Caught Between the Spouse and the Spirit
"If she could, she would be every day serving the Lord and serving her home," says Railis (pronounced "Hia-leece"), who sits with his hands folded in his lap and round glasses resting behind his ears.
His house is five minutes—and an entire world—away from Francisca's.
His living room and kitchen alone are the size of Francisca's house. The living room floor is tiled, and a tall entertainment center displays family pictures and books by Billy Graham and other Christian writers.
Railis's job as a presbytero places him directly under the pastor, so his church salary is bigger than the fisherman's salary that Francisca's husband earns. In a city where 83 percent of households are classified as low-income, almost half of the 2,877 families are somehow linked to the fishing industry.
Railis says he worries that women like Francisca with non-Pentecostal husbands will cut back on their church participation to satisfy their husbands.
But his own story gives him hope.
Eleven years ago, Railis, now 48, was a similarly reluctant husband with an active Pentecostal wife.
"Before, his priorities were parties and friends," says Maria da Conceição, who leads the women's ministry at Templo Central.
Railis says he never forbade Maria to attend church, but he did complain that she spent too much time there. He also resisted her efforts to bring him into the church because he thought following her faith would emasculate him.
When he complained, she would stay home to avoid an argument, but she would still pray on her own.
That's when things started to change, Railis says.
Templo Central's melodies drew him in, and he eventually decided to learn about its teachings on family so that he could understand why his wife wanted him to become a Christian.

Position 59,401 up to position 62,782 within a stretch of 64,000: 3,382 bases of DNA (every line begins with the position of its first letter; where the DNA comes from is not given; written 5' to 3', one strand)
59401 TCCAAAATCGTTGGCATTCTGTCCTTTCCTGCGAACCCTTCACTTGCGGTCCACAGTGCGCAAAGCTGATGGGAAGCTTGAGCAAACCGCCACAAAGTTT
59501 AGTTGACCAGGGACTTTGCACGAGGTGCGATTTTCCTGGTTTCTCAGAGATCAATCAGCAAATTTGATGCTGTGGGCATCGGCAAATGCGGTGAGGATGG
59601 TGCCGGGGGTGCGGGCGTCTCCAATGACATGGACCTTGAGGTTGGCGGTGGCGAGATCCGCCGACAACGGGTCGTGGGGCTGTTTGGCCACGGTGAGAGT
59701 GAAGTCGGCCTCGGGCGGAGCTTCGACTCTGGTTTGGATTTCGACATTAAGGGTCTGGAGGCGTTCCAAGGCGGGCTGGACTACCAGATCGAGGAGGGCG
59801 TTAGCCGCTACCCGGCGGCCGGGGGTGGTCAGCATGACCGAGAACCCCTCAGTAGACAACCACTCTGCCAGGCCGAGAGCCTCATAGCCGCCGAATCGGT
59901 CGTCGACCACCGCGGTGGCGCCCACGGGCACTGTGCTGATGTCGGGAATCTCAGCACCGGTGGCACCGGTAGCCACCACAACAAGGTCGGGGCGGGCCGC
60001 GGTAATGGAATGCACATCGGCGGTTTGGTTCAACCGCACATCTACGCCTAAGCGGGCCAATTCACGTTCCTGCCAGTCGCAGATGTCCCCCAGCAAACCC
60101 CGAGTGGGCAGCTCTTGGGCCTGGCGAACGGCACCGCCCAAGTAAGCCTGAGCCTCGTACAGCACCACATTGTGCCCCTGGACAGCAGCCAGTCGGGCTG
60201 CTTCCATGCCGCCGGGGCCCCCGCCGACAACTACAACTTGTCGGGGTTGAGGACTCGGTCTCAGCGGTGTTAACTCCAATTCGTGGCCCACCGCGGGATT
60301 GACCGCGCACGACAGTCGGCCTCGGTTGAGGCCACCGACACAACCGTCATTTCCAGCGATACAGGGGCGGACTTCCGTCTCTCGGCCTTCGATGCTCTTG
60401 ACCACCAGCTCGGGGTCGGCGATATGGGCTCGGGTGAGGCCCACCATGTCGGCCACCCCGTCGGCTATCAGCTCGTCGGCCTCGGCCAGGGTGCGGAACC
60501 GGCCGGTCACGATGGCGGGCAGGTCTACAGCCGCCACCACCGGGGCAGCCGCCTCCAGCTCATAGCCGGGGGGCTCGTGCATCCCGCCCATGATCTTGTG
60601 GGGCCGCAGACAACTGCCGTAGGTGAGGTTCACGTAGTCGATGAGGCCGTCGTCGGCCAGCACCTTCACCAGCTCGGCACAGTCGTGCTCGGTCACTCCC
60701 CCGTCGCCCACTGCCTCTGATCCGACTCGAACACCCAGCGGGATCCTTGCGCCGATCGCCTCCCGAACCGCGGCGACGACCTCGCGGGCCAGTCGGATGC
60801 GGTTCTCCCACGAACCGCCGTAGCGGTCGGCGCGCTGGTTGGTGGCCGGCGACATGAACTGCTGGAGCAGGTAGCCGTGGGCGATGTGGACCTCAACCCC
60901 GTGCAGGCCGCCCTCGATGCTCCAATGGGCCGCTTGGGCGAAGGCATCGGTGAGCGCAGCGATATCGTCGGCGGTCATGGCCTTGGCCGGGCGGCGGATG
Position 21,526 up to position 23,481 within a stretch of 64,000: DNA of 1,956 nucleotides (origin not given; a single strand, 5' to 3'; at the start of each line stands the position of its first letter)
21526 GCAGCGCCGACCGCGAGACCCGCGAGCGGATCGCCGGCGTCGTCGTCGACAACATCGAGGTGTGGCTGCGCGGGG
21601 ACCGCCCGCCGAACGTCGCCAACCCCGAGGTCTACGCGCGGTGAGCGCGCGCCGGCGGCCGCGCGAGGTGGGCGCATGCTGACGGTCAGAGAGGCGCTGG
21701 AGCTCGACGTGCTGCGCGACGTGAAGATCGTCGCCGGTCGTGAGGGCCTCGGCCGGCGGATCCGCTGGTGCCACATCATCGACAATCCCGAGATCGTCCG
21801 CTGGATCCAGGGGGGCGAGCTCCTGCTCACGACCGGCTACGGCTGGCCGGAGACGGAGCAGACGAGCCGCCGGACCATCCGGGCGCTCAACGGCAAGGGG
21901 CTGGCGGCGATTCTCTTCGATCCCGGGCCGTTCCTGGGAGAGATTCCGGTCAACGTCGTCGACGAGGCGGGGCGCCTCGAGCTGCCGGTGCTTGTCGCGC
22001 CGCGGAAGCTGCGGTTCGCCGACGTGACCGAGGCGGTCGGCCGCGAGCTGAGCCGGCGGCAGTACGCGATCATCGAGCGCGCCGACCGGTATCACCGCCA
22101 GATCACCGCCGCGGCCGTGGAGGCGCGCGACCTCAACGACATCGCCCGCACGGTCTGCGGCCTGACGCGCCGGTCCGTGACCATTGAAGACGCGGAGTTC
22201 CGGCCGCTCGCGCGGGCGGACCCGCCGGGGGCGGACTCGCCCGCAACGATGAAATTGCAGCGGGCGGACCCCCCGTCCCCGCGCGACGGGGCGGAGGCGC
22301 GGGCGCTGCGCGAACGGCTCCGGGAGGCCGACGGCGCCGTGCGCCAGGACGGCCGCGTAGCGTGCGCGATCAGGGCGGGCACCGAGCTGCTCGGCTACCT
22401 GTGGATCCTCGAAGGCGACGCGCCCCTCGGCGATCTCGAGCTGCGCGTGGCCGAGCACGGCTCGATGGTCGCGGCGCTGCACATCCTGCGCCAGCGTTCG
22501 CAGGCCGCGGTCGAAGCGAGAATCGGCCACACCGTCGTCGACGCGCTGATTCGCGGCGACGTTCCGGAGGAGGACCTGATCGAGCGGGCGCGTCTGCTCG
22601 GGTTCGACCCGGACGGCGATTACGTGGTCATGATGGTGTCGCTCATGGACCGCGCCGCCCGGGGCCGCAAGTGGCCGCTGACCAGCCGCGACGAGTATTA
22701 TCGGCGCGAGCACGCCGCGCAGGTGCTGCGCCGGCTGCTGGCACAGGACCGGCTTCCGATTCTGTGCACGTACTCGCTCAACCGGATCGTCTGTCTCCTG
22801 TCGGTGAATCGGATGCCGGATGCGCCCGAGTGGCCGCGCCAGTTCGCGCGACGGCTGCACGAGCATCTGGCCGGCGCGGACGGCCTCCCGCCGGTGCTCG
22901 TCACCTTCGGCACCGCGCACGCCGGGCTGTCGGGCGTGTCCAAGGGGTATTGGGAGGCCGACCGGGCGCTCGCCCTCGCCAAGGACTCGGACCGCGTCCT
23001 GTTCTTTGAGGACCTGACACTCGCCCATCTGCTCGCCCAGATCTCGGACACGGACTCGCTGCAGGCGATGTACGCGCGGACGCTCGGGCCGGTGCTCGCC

Now he visits other Pentecostals in Icapuí to teach the importance of the entire family belonging to the church. On a recent Tuesday night, Railis shared his message with the Bela Vista congregation of Melancias, another neighborhood in Icapuí.
"The family is the base of society in the church," he said. "The family wasn't created by man; it was created by God."
Like Railis's church, Bela Vista belongs to the Assemblies of God, which was established in 1911, only one year after Pentecostalism arrived in Brazil. According to a 2006 survey by the Pew Forum, 42 percent of Pentecostals in Brazil belong to the Assemblies of God.
The pastor of the Bela Vista congregation invited Railis to address his church members, many of whom face the same hardships as Francisca and other women in Templo Central. Of the 24 people who fill the wooden benches and white plastic chairs, only 6 are men.
Maria do Socorro Rebouças da Silva, a 48-year-old Bela Vista member known in this community as Socorro (pronounced "So-coh-ho"), sits alone that night, as she does most nights in the congregation.
"He does not forbid me to come to the church, but when the place is far away, he complains," Socorro says of her husband. "When I stay too long, he complains."
His attitude prevents her from taking leadership roles in the church, she says, leaving her unsatisfied even though she attends all services and prayer meetings.
It would be such a blessing if her husband joined the church, she says wistfully.